Sandager said the wind turbines will reduce property values, and the construction and eventual repairs and retrofitting them takes a toll on rural roads. Those costs will burden townships and counties.
“I don’t blame our commissioners — they’re looking at ways to build revenue,” Sandager said. “The state isn’t ponying up with revenues for putting in a mile of tar.”
Second only to farmers, Sandager said counties will also be hurt by industrial wind projects.
“It’s so sad because in the end the farmers are going to get bitten, the county is going to get bitten, and the state — which doesn’t have any skin in the game — it doesn’t matter to them,” Sandager said. “And the federal government doesn’t care.”
Meanwhile, the wind energy developer creates division among residents. Sandager sees it, hears it and feels it from those “desperate for the promise of money.”
“I have neighbors who go to my church who have supposedly signed up,” he said. “You go to church with these people and you have to share the peace. How do I shake hands with a guy who doesn’t care if a windmill is in my backyard, devaluing my property? He thinks this is going to save us, and it’s not.”Wind farms a ‘no-win’ for rural residents
Dennis Hartman, also of Hills, stands with Sandager in opposition to the RES plans for an industrial wind farm in his neighborhood. His home is within three miles of wind turbines — far enough away that he doesn’t hear them or get shadow flicker. He wants to keep it that way.
RES installed a wind measurement tower last fall within a mile of Hartman’s acreage, and if it erects a turbine there, he’s convinced he will sell his home — likely for a lot less than what he could get if there wasn’t a turbine nearby, he said.
“It’s a no-win for anyone that lives in the county,” said Hartman of wind farms. “It’s a big win for the county commissioners who have all this money to play with.
“If (counties) need more money to keep up the roads, all they’ve got to do is ask,” he said. “People would much rather pony up a little more money than have these big behemoths in their backyard.”
Hartman learned most of what he knows about wind turbines from the book, “Paradise Destroyed, The Destruction of Rural Living by the Wind Energy Scam,” by rural Avon, S.D. farmer Gregg Hubner. He said wind energy companies are scamming Americans.
“They don’t pay for themselves. You and I pay for them,” Hartman said of the tax dollars that fund tax credits for wind energy companies.Turbines disrupt TV
Connie and Merle Janssen have two wind turbines within a half-mile of their rural Jackson County farm that are part of the six turbine, 13.8-megawatt South Fork Wind Farm, developed by Geronimo Energy and now owned by Aspenall Energies LLC.
Operating since December 2016, the turbines spread shadow flicker on the Janssen home and interfere with both cell phone and television reception. Their TV, which operates through an antenna, broadcasts pixelated pictures and interrupted sound.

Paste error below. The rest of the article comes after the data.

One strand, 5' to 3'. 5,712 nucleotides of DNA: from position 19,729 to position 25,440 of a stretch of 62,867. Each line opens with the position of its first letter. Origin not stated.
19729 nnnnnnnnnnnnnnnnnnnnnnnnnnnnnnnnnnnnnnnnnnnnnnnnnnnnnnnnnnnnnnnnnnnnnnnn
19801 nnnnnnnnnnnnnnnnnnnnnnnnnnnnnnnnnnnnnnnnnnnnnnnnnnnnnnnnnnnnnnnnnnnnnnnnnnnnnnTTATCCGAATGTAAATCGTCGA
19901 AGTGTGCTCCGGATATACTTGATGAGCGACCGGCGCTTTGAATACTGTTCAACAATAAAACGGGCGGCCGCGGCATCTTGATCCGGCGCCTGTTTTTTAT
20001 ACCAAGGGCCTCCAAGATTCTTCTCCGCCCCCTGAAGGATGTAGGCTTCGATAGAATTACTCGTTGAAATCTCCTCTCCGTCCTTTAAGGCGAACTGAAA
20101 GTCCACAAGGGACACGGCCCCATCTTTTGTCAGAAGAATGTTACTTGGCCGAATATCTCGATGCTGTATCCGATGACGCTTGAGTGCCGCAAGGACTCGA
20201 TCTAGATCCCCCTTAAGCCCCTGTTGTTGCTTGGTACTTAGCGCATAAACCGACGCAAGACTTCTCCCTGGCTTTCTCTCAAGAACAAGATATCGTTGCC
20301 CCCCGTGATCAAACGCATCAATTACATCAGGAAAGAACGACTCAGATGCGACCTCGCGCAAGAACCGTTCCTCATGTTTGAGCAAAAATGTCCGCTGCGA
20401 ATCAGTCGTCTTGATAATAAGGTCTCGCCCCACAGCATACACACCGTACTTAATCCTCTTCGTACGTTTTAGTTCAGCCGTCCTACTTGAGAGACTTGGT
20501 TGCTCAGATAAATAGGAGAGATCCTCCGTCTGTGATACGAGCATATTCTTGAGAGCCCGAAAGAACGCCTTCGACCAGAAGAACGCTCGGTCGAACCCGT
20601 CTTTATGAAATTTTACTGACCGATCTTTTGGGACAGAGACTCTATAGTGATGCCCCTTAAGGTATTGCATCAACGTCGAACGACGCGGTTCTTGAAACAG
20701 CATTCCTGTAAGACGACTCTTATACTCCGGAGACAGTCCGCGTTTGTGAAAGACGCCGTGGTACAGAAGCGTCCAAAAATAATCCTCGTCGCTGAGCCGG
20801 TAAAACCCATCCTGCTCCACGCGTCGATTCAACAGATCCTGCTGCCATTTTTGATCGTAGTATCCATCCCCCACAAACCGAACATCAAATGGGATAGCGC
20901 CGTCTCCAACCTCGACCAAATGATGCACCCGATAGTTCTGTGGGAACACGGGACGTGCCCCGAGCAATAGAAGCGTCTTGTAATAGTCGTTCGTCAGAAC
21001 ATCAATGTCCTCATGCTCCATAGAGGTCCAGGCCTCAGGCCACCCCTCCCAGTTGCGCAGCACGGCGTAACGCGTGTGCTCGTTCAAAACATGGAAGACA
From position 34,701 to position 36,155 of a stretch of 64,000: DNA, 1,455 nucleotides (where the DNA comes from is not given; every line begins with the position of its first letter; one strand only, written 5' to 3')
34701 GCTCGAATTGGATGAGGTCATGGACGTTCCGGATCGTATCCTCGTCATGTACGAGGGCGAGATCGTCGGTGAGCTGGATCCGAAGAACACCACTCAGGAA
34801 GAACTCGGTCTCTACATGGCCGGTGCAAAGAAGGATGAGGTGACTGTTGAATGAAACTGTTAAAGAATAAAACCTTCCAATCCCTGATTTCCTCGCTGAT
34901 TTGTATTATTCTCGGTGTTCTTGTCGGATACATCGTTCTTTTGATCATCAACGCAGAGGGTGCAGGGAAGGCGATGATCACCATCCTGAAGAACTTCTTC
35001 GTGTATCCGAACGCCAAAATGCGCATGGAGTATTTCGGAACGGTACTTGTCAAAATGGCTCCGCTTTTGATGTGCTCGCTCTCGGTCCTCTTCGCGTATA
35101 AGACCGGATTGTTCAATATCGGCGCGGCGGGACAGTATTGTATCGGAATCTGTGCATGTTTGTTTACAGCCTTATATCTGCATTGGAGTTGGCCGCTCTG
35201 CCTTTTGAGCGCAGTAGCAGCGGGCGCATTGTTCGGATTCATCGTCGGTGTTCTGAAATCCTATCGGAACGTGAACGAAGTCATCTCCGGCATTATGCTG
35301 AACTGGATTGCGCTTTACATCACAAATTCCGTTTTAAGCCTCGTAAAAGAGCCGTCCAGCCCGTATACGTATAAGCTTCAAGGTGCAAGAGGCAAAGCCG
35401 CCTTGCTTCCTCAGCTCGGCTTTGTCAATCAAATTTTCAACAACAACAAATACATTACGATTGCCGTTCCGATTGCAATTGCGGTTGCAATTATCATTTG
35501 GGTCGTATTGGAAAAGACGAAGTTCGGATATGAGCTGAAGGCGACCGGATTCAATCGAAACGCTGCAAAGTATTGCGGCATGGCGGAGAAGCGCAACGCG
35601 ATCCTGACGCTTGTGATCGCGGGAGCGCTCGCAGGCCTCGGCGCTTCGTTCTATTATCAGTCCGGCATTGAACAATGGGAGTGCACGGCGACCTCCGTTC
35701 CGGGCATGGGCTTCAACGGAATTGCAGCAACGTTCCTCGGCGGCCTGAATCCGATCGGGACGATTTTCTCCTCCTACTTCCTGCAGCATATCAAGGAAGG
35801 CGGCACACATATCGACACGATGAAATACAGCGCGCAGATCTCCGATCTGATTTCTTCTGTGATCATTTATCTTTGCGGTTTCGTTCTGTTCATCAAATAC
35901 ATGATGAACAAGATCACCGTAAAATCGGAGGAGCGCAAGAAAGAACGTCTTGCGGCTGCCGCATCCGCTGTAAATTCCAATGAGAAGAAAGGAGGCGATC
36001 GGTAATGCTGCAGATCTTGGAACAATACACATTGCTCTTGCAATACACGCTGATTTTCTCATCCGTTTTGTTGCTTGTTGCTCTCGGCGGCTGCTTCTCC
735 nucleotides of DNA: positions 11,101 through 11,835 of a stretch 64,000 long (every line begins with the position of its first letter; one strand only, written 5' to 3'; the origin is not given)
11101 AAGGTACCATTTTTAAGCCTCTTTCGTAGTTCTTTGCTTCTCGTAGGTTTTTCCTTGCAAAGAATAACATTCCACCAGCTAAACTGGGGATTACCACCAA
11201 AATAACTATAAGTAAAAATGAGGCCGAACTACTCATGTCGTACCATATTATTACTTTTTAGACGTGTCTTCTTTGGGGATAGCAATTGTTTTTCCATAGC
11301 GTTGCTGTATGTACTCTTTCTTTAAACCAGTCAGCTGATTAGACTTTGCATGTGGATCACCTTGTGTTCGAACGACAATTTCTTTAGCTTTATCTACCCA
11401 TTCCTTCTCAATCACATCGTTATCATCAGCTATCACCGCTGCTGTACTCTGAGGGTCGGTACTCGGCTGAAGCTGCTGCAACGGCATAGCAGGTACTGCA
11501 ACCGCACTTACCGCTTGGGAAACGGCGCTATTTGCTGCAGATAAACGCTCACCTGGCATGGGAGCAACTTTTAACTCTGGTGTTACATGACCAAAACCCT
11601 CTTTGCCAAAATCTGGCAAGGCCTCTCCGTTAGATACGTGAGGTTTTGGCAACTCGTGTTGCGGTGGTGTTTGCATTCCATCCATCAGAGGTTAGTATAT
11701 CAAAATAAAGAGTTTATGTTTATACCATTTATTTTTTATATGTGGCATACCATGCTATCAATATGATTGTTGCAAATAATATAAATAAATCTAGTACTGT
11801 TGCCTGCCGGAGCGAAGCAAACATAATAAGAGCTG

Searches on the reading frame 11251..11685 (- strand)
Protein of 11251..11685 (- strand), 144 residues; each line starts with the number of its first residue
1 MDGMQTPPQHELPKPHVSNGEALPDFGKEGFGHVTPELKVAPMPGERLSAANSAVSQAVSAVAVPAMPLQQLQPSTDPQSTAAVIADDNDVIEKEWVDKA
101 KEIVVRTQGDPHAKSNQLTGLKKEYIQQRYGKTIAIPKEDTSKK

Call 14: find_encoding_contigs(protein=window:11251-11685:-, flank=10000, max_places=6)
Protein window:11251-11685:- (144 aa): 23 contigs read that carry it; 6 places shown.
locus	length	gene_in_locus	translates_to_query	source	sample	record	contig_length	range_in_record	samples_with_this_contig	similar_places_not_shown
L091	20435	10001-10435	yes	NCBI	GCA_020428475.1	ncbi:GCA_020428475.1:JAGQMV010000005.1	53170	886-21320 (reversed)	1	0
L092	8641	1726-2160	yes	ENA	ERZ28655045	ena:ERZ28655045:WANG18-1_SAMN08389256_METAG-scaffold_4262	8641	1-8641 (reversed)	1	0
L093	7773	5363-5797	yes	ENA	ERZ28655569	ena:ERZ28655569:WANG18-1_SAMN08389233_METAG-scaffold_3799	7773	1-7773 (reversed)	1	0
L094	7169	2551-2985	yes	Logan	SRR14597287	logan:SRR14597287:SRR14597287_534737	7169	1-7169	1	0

“It depends which direction the wind is from,” said Connie. If there’s a northwesterly wind, the signal for channels that come from the west don’t work properly. When the wind is from the northeast, it affects channels they get from the east.
The Janssens brought it to the attention of Aspenall immediately.
“At first they didn’t believe that — they’d never heard of such a thing,” Connie said. But, after trying a new antenna and doing a study, Aspenall has now offered to pay the Janssens. Connie said the agreement is based not on the lifetime loss, but on just five years.
“They think this money will make us whole again,” she said. “It’s just not an adequate amount.
“If what they offer as mitigation is not fair, who do you turn to?” she asked.
They talked to their commissioners, but were told if the wind farm offered mitigation, there was nothing more they could do.
“(Aspenall) has been cordial, it’s just that we can’t come to an agreement,” said Merle. “I can see their point, but it’s not my point.”
“The company said they didn’t want to be thought of in bad terms, and I said I think of them every time I turn on my TV, every time I’m on the cell phone,” Connie added. “We were just fine before they came in and disrupted our lives.”‘No one wants to live under them’
Verlon Ponto has lived on his family’s rural Sioux Valley farm for 80 years and he doesn’t like that so many productive acres of farmland are being lost to wind turbines and solar panels.
“The biggest thing that gets my goat is it’s a big rip off to the American taxpayers,” Ponto said of wind farms. “The tax credits, they wouldn’t be able to survive without them. But that’s your tax dollars and my tax dollars.”
Earlier this month, Scout Energy invited landowners from four townships in southwest Jackson County to hear more about an 85-turbine project it proposes.
“Clipper couldn’t find enough willing landowners to put turbines up, but that was back when corn was $7,” Ponto said. “Now that prices are down, (developers) are going after them like vultures.”
There will never be a turbine on the Ponto farm, he said.
“Anyone who signs a lease, (the developer) basically owns you,” he said. “I told them to get out of here; I want my view.
“No one wants to live under them,” he said.